While the fragmentation of rivers by transversal structures like hydropower dams pose a threat to natural fish populations if they are no longer able to migrate between important habitats, poaching remains one of the significant causes of the “dinosaurs of the Danube” nearing extinction.
26 April 2021 – Hot on the heels of the release of WWF’s sturgeon market survey last week that detailed the systemic poaching of critically endangered sturgeon along the Lower Danube, there is some fantastic conservation news from Romania. Romania has taken a firm decision to indefinitely extend its 5-year temporary ban on fishing and selling of all 6 wild sturgeon species and wild sturgeon products. The decision was supported by scientific evidence gathered during WWF’s Life for Danube Sturgeon Project. The decision follows a long campaign by WWF and many other conservation organisations. Romania has now joined other countries in the region where sturgeon fishing has been permanently banned. Bulgaria remains the last country in the Black Sea Basin without a permanent ban in place, but it extended its temporary ban on sturgeon fishing in its Danube and the Black Sea territory in January for another five years.
“Sturgeons are long-lived species and take decades to recover from their critical status. A fishing ban without the previous 5-year limitation is the right step forward,” – Beate Striebel, WWF’s Sturgeon Initiative Lead.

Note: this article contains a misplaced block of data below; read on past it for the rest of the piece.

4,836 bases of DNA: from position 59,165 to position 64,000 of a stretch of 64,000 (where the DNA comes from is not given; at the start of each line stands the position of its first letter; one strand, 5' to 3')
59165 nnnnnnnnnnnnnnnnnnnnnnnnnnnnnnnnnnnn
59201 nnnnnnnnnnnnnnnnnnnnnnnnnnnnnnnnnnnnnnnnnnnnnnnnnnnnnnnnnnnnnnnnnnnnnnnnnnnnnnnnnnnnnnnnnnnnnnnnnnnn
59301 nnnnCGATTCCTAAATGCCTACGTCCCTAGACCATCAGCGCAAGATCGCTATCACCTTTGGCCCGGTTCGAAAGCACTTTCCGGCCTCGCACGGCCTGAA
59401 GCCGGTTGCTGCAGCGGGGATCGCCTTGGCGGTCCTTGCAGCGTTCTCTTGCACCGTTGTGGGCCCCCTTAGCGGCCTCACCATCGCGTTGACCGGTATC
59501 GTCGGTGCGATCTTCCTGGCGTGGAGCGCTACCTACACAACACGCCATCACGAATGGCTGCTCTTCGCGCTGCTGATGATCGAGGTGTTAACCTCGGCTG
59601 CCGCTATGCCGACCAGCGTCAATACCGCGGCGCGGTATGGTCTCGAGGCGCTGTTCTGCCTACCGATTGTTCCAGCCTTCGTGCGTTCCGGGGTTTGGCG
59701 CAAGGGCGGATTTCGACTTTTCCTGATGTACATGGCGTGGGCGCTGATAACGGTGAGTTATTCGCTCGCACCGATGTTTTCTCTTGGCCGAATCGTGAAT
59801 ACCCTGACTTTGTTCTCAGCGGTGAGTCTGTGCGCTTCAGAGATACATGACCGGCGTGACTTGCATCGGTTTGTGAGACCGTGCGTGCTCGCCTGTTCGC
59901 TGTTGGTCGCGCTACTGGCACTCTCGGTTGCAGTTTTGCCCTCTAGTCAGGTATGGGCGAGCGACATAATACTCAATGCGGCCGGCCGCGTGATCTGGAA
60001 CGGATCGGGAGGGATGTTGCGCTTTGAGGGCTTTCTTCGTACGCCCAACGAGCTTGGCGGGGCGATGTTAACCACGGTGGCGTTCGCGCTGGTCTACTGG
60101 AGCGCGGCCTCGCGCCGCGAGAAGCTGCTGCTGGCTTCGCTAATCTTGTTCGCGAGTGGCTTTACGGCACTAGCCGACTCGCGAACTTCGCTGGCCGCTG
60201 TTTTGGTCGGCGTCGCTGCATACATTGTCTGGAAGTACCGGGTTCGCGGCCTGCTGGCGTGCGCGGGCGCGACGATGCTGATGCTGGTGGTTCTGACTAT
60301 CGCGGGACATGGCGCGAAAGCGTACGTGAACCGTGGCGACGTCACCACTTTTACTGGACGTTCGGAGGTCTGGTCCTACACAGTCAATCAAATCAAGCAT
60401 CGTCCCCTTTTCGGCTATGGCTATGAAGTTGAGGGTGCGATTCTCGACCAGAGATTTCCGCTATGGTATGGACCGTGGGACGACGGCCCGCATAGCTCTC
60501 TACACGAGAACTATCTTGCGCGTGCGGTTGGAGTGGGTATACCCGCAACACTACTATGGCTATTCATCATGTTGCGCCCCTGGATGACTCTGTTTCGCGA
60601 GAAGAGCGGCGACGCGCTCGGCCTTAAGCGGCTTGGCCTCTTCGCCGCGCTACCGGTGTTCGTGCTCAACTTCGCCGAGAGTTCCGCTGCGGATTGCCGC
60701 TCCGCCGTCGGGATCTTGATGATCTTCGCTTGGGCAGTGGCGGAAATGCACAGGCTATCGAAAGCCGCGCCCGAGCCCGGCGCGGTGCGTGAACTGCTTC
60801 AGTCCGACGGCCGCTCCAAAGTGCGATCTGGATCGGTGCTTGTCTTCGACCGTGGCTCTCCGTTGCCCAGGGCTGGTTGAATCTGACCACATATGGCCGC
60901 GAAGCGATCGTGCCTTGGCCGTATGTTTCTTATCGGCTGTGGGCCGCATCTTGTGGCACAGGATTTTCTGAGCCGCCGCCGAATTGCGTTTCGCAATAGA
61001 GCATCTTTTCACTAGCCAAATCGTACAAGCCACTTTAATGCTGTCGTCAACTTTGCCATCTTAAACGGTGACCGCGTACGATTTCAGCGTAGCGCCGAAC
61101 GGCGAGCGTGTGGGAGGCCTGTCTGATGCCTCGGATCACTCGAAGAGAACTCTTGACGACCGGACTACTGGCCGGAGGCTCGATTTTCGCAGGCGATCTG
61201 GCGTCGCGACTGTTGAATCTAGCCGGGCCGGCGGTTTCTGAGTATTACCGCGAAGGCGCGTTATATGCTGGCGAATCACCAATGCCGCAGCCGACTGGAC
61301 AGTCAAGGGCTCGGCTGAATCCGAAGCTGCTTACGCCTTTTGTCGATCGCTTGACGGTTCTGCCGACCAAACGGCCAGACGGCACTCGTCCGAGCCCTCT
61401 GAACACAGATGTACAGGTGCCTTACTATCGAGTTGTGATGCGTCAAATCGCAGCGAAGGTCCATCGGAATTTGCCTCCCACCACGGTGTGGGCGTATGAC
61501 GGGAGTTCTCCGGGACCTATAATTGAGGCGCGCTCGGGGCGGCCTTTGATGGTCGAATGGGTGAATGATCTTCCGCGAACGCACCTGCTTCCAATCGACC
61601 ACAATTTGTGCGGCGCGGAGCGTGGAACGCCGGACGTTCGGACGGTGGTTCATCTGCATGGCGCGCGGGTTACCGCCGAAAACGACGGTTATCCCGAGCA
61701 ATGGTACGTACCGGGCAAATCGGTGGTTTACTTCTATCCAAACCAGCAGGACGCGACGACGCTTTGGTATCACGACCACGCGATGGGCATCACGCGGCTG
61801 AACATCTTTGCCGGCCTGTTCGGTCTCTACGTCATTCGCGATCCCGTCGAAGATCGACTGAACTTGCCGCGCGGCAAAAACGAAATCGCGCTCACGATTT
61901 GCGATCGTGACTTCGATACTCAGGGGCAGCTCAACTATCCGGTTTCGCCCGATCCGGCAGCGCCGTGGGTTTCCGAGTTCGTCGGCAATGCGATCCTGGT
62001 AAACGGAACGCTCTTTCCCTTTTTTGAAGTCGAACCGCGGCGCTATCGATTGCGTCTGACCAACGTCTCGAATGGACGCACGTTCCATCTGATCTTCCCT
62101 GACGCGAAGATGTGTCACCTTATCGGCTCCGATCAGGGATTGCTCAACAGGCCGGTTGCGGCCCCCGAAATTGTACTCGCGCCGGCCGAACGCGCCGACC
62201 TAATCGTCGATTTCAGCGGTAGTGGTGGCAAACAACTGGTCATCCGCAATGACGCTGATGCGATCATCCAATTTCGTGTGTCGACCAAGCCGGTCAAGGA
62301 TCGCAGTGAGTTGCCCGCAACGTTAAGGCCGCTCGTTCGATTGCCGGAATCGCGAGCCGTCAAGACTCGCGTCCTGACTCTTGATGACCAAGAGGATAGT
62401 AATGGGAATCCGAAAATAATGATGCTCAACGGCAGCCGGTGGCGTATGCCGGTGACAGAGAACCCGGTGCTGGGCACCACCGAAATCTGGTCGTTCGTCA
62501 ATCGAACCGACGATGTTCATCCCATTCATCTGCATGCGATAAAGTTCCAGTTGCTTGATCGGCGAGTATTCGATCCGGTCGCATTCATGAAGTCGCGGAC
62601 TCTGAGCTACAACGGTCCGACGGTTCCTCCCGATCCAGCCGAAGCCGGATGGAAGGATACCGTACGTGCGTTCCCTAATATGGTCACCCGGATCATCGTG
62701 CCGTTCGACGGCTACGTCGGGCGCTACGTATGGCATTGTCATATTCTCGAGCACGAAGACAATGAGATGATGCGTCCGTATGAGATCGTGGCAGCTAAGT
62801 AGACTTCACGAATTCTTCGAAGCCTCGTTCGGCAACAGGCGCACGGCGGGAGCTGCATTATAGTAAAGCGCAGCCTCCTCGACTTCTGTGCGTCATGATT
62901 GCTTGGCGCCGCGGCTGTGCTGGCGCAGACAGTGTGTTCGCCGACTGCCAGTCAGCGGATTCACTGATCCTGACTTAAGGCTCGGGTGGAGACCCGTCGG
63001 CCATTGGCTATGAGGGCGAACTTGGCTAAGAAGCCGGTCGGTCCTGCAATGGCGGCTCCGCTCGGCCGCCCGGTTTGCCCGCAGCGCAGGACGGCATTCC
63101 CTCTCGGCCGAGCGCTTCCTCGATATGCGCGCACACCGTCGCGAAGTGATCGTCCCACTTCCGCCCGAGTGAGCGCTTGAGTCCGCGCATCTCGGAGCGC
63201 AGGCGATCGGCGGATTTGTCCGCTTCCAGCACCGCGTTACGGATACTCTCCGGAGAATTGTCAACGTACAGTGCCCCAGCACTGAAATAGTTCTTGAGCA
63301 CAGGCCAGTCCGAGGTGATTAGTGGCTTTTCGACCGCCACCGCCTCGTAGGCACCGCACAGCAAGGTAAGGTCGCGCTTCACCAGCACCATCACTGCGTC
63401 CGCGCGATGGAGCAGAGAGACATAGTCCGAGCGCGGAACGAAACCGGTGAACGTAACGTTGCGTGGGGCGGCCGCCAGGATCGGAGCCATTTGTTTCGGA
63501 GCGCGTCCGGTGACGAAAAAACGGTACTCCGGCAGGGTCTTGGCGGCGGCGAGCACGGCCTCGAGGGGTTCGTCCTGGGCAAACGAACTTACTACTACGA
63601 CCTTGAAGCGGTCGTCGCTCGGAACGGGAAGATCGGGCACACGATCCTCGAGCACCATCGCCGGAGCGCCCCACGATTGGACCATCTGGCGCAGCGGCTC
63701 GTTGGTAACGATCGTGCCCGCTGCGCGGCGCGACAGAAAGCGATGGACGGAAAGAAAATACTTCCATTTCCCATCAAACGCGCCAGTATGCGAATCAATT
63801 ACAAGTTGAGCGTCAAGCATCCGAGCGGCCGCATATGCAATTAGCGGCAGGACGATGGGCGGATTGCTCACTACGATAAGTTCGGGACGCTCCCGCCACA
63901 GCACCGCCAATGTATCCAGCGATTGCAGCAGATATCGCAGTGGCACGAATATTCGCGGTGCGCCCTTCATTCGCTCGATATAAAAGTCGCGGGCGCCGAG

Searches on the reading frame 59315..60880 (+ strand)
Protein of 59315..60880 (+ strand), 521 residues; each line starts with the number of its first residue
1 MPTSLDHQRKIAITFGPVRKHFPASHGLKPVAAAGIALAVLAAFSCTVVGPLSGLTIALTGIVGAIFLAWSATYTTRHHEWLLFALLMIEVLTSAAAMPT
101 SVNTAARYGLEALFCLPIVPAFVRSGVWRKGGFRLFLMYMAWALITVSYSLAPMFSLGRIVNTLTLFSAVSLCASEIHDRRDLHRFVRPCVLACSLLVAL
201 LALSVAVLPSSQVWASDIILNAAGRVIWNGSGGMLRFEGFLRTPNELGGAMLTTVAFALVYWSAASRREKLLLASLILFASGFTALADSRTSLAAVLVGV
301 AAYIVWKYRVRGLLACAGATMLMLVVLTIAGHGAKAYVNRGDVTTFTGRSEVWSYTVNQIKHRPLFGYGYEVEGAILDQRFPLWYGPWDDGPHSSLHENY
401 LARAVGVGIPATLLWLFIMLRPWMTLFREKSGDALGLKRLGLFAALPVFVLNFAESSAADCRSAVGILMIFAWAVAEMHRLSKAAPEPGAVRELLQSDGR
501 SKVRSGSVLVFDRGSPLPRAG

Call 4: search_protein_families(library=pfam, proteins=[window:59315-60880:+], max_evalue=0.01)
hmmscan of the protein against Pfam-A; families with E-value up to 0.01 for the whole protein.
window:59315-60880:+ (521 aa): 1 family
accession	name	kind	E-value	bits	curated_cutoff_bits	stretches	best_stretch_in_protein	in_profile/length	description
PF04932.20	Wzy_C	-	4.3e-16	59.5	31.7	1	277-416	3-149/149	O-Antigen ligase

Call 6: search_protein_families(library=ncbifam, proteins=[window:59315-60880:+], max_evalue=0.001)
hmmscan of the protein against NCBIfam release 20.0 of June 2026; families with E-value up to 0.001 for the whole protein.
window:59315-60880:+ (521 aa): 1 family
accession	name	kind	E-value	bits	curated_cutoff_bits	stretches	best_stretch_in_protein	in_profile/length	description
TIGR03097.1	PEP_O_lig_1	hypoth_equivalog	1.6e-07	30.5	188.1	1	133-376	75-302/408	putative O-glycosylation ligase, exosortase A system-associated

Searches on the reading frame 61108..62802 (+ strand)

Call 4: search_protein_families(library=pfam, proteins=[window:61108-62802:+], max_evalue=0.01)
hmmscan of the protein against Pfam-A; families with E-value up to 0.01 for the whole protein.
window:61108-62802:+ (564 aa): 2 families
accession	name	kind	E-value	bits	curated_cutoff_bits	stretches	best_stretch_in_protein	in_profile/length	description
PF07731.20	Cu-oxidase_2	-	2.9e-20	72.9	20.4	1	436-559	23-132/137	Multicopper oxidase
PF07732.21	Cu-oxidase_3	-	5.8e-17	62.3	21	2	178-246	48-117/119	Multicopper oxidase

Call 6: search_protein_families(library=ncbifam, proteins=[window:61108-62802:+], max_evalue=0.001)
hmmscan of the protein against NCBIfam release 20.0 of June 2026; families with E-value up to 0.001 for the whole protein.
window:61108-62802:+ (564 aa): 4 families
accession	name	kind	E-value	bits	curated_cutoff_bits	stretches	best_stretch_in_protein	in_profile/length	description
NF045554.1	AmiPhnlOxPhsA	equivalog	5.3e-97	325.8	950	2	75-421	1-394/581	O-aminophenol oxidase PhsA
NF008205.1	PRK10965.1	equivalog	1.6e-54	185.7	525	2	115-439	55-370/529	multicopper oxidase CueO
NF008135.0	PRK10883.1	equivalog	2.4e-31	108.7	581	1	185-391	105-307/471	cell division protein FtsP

According to the sturgeon market survey conducted by WWF in Bulgaria, Romania, Serbia and Ukraine in 2016-2020, poaching and the illegal market for caviar and wild sturgeon meat are among the most serious threats to sturgeon survival in the Lower Danube basin. During the survey, meat and caviar samples were gathered from retailers, restaurants, markets, intermediaries, aquaculture facilities, fishermen and online offers. Although fishing and selling wild sturgeon (and products) are prohibited in all these countries, the market survey showed that poaching and illegal selling and buying of wild sturgeon and sturgeon products are widespread in the region.
A very important condition of the bans in Bulgaria and Romania is the additional requirement for fishermen to report sturgeon bycatch and release it immediately in the respective river basin, regardless of their state of health. Bycatch remains a large threat for sturgeon species in the Danube and the Black Sea but very little is known about the numbers of fish that are accidentally caught. This change is significant because it will enable more efficient enforcement and help us better understand the volume and circumstances of bycatch. The ban also completely prohibits the use of any fishing equipment specifically used for catching sturgeon, such as ohanas and karmaks.